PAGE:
Unless you’re a huge fan, I’d pass on this one. Tracks: The Christmas Song; Let It Snow; Joy to the World; I’ll Be Home for Christmas; It’s the Most Wonderful Time of the Year; Have Yourself a Merry Little Christmas; Christmas Love Song; The First Noel; Winter Wonderland; Christmas Time is Here; Christmas Mem’ries; Rudolph the Red Nosed Reindeer; The Spirit of Christmas; Santa Claus is Coming to Town/Hey Kris Kringle; Count Your Blessings; O Little Town of Bethlehem; The Christmas Waltz; White Christmas; Silent Night; Sleep Well, Little Children; Don’t Wait Till the Night Before Christmas. Purchase Here

-- Tom Gibbs


Johnny Mathis - The Christmas Album - Columbia multichannel SACD-Only CS 86814:

This hi-res disc arrived just a bit too late for inclusion last Christmas, so better late than never. There are new recordings, evidently many of them made at a studio in Ireland with accompaniment by the Irish Film Orchestra. Or perhaps they just did the instrumental tracks and Johnny added his vocals in the U.S. The song Heavenly Peace was composed especially for the album. Top arrangers such as Alan Broadbest and Ray Ellis were involved in preparing the ten tracks. I especially liked the medley of Claude Thornhill’s Snowfall with Vince Guaraldi’s Christmas Time is Here. Mathis still has that distinctive mellow voice and the surround mix is tasteful yet involving. Have yourself a snowy Christmas with the voice of the Misty man.

Tracks: Joy to the World, Heavenly Peace, Away in a Manger, A Christmas Love Song, Frosty the Snowman, Have a Holly Jolly Christmas, O Little Town of Bethlehem, I’ve Got My Love to Keep Me Warm, Snowfall/Christmas Time Is Here, Merry Christmas. Purchase Here

- John Henry


Jazzscapes - Music With a View - Visions of Christmas + 14 tracks of Christmas jazz in 5.1 Dolby Digital surround - Concord Records DVD-7013-9:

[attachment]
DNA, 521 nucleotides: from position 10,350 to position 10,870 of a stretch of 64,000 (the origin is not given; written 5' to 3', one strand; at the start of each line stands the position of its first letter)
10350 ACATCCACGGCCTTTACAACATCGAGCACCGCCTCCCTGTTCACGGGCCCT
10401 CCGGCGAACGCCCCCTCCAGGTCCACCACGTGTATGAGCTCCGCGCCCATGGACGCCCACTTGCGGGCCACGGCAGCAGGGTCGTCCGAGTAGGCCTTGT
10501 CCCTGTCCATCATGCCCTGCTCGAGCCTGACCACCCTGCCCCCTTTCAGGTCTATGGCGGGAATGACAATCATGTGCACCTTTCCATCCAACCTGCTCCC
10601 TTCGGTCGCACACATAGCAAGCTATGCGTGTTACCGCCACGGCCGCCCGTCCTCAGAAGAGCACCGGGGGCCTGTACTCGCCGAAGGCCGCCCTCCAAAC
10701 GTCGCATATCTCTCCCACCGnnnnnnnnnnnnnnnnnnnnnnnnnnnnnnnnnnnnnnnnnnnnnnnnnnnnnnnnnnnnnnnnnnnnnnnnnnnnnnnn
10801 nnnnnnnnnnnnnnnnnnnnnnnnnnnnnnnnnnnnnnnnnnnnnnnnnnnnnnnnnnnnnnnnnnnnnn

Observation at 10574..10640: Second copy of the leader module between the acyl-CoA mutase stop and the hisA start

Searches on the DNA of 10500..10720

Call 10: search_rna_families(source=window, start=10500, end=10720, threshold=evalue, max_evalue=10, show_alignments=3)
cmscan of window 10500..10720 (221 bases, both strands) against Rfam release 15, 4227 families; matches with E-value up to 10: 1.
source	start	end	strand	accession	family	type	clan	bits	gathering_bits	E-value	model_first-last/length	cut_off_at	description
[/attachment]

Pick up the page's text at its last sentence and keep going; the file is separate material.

The growing acceptance of music videos on DVD is eliciting some interesting combinations of music and images on the versatile digital discs. This new effort from Concord makes use of their growing catalog of great jazz recordings mixed for multichannel reproduction on their continuing series of multichannel SACDs. Selections from that library have been encoded as Dolby Digital 5.1 so that a larger number of home theater owners could play them on their DVD-video players, and three different one-hour visual programs have been coordinated with the music. The user has a choice of a slide show with zooms on the images, slow motion or time-lapse video, or animated or “paint effect” visuals. On this DVD the images are of course tied in with Christmas, from snowflakes to Christmas trees and roaring fireplaces. Or you can turn off the video and just enjoy the music. The other entries in the Jazzscapes series are Into the Evening, Rhythms & Waves, and A Time for Love - all with Concord jazz selections on the soundtrack in 5.1. The discs are also about half the price of most movie DVDs.

Performers on Vision of Christmas: Gerry Wiggins Trio, Caribbean Jazz Project, Mary Stallings, The Gene Harris Quartet, Marlena Shaw, Marian McPartland, Jesse Davis, Jeff Linsky, Scott Hamilton, Ali Ryerson, Karrin Allyson, Charlie Byrd, Randy Sandke, Rosemary Clooney.

Eric Reed - Merry Magic (Eric Reed, piano/organ/vocals; Rodney Green, drums; Barak Mori, bass; Steve Nelson, vibes; Erin Bode & Paul West, vocals) - MaxJazz MXJ 302:

This new CD reminded me of a couple of the jazz Christmas CDs of many years past - those which really were jazz and not just adding a corny jazz flavor to some lackluster versions of familiar carols. Hadn’t heard of Reed before, but he swings on both keyboards as well as some vocals, and his arrangements for the album are top flight. There’s a nice variety of instrumentation from all of the players down to just Reed at his solo piano - or in the case of Oh Come All Ye Faithful - solo organ. Audiophile-level sonics too. I’m sure this one will be getting lots of play on the jazz radio stations next month. (The only thing I question is ending the program with a very poignant and affecting vocal in which the woman is begging her lover to wait until after Christmas to dump her.)